WASHINGTON -- China and the United States agreed yesterday to a three-year pact to limit Chinese clothing and textile imports, a deal that will help the beleaguered US industry but cost the average American family $10 to $20 annually in higher clothing bills.
Even with resolution of the textile fight, many trade issues remain, from theft of US computer programs to Chinese manipulation of its currency. And with the trade deficit with China expected to approach a record $200 billion this year, the Bush administration will be under pressure to do more.
The biggest prize sought by American manufacturers is revaluation of the Chinese yuan, which US companies contend is undervalued by as much as 40 percent, making Chinese goods cheaper in the United States and US goods more expensive in China.
The Bush administration has been pressuring China and must report to Congress on the issue later this month. Legislation that would impose 27.5 percent across-the-board tariffs on Chinese goods has wide support among lawmakers, but analysts believe the administration is likely to avoid branding China a ''currency manipulator" in the upcoming report and will instead continue using diplomatic channels to get China to move faster.
''I don't think anything is going to happen in the short-term on currency," said Gary Hufbauer, a trade expert at the Institute for International Economics, a Washington think tank.
The administration has also been stepping up pressure on the issue of the copyright theft, asking China last month to outline the steps being taken to halt widespread piracy of American movies, computer software and music.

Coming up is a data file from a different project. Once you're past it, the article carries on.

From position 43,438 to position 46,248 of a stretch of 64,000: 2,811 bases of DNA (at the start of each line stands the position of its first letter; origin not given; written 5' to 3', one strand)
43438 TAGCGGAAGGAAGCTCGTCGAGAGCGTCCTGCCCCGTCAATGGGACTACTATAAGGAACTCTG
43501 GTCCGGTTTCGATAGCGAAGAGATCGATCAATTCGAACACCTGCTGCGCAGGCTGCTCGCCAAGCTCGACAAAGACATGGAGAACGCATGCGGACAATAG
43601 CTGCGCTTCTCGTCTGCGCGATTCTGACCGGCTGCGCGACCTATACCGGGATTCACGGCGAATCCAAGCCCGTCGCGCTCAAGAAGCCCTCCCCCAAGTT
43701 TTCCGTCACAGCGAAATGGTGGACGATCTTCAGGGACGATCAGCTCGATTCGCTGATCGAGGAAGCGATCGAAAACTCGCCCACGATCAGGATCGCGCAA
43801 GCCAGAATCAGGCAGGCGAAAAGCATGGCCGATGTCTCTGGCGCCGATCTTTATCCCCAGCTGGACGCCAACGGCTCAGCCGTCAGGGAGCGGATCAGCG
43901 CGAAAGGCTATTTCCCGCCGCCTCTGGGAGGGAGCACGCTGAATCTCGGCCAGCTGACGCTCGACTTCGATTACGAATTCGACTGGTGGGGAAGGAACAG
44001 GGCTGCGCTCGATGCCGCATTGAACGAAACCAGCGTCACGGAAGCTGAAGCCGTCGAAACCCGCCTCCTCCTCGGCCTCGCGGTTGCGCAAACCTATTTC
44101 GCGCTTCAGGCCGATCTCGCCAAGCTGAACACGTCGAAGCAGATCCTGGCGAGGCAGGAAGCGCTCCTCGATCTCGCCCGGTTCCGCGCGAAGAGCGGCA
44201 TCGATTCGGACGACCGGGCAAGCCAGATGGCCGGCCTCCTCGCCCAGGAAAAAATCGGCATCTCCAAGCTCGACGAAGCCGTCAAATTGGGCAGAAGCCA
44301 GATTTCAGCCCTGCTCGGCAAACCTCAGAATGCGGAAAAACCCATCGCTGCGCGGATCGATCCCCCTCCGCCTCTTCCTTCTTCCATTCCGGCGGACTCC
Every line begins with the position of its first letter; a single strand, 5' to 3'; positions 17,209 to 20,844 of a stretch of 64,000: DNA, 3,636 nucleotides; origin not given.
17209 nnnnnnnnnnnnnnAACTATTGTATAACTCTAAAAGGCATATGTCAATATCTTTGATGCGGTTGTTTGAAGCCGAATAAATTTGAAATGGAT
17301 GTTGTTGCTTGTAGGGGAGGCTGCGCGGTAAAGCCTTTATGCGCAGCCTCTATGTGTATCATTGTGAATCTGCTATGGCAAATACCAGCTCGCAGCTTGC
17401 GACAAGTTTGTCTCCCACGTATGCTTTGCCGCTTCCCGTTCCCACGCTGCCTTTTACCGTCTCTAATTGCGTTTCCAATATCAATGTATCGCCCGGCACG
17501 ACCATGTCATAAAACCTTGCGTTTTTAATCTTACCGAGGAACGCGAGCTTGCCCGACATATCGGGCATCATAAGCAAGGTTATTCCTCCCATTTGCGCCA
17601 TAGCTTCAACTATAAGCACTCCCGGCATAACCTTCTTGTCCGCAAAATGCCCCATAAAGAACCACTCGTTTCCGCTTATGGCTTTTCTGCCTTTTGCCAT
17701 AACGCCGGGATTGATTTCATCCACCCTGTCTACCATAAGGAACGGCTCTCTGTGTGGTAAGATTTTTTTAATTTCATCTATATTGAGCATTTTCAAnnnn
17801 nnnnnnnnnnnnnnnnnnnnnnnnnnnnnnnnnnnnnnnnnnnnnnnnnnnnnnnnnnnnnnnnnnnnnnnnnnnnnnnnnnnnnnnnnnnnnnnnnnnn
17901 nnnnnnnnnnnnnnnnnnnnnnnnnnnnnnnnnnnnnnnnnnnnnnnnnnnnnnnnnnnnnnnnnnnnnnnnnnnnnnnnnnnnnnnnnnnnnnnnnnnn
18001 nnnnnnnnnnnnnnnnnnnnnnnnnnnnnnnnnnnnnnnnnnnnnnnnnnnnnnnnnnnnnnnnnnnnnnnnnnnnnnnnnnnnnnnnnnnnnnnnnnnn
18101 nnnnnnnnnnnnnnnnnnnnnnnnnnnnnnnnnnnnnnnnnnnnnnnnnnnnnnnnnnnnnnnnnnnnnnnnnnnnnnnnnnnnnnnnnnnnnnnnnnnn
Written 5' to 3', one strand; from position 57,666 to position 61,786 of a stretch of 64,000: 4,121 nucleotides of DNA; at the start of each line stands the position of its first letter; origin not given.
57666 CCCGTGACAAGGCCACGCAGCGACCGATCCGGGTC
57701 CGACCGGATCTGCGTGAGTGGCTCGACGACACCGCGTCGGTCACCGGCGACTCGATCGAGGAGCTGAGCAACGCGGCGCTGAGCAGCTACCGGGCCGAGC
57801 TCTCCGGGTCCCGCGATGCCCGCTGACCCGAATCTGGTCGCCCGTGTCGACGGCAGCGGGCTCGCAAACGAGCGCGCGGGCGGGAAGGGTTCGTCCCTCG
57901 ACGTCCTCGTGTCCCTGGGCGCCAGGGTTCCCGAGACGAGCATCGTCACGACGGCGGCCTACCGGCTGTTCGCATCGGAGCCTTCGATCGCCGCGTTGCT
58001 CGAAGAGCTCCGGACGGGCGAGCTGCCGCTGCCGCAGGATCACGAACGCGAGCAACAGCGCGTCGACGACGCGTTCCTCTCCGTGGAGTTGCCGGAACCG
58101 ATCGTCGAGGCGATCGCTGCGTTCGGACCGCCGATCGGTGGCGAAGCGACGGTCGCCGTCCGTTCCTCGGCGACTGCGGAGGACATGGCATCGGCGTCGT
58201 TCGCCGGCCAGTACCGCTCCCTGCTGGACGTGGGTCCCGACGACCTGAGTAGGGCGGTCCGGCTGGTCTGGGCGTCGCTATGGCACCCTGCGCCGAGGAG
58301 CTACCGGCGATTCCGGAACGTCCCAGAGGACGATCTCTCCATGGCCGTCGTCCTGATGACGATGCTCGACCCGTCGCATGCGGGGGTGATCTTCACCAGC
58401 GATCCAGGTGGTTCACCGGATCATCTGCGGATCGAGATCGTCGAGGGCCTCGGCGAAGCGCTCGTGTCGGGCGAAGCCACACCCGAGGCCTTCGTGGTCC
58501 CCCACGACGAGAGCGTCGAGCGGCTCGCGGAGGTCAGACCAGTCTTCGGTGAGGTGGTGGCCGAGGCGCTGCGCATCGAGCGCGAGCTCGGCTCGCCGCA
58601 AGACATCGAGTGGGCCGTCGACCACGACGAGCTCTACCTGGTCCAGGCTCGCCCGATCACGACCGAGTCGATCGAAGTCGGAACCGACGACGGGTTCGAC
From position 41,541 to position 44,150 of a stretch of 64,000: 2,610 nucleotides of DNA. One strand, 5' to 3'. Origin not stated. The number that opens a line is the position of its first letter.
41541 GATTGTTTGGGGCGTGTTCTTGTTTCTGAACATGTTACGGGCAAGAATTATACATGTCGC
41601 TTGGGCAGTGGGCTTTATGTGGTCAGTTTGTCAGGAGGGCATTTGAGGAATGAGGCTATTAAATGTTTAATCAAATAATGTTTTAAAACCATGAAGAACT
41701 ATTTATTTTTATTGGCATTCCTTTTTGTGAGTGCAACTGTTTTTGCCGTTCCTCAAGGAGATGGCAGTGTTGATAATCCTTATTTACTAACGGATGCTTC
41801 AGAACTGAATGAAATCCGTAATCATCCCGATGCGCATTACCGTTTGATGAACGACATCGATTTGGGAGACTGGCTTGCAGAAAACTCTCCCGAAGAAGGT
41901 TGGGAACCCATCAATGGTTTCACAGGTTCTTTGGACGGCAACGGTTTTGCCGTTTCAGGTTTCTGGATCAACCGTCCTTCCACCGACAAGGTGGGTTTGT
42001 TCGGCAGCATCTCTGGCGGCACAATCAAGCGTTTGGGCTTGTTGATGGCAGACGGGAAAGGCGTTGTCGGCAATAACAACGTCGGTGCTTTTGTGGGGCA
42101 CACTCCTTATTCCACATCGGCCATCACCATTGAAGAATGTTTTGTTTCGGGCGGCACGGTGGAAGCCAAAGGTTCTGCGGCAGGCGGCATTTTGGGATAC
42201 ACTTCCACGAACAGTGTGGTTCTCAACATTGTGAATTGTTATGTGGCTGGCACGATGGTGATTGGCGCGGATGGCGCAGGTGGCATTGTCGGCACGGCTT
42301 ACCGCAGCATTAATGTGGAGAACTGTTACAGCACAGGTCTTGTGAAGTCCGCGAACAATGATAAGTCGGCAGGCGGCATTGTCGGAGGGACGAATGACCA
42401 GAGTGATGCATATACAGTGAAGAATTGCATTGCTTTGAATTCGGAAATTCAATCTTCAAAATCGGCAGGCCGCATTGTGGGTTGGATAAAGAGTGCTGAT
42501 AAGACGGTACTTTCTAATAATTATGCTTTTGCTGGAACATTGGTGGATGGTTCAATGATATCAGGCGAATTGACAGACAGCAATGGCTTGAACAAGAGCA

US officials said the information would be used to determine whether to file a formal World Trade Organization case against China.
The textile pact was disclosed by US Trade Representative Rob Portman and Chinese Commerce Minister Bo Xilai after a final round of talks in London. Bo called it a ''win-win" for both countries while Portman described it as a ''very good agreement for the American worker." The agreement comes just 11 days before President Bush is scheduled to arrive in China for an official visit.
The deal will impose annual growth limits on 34 categories of clothing and textile imports through 2008 with the products deemed the most sensitive by American producers -- trousers, shirts and underwear -- subject to the smallest increases.
Hufbauer estimated that the restrictions will drive up clothing prices by between $3 billion to $6 billion annually, translating into $10 to $20 higher bills for the average American family.
Clothing imports from China have risen by 46 percent this year by volume since global quotas expired on Jan. 1.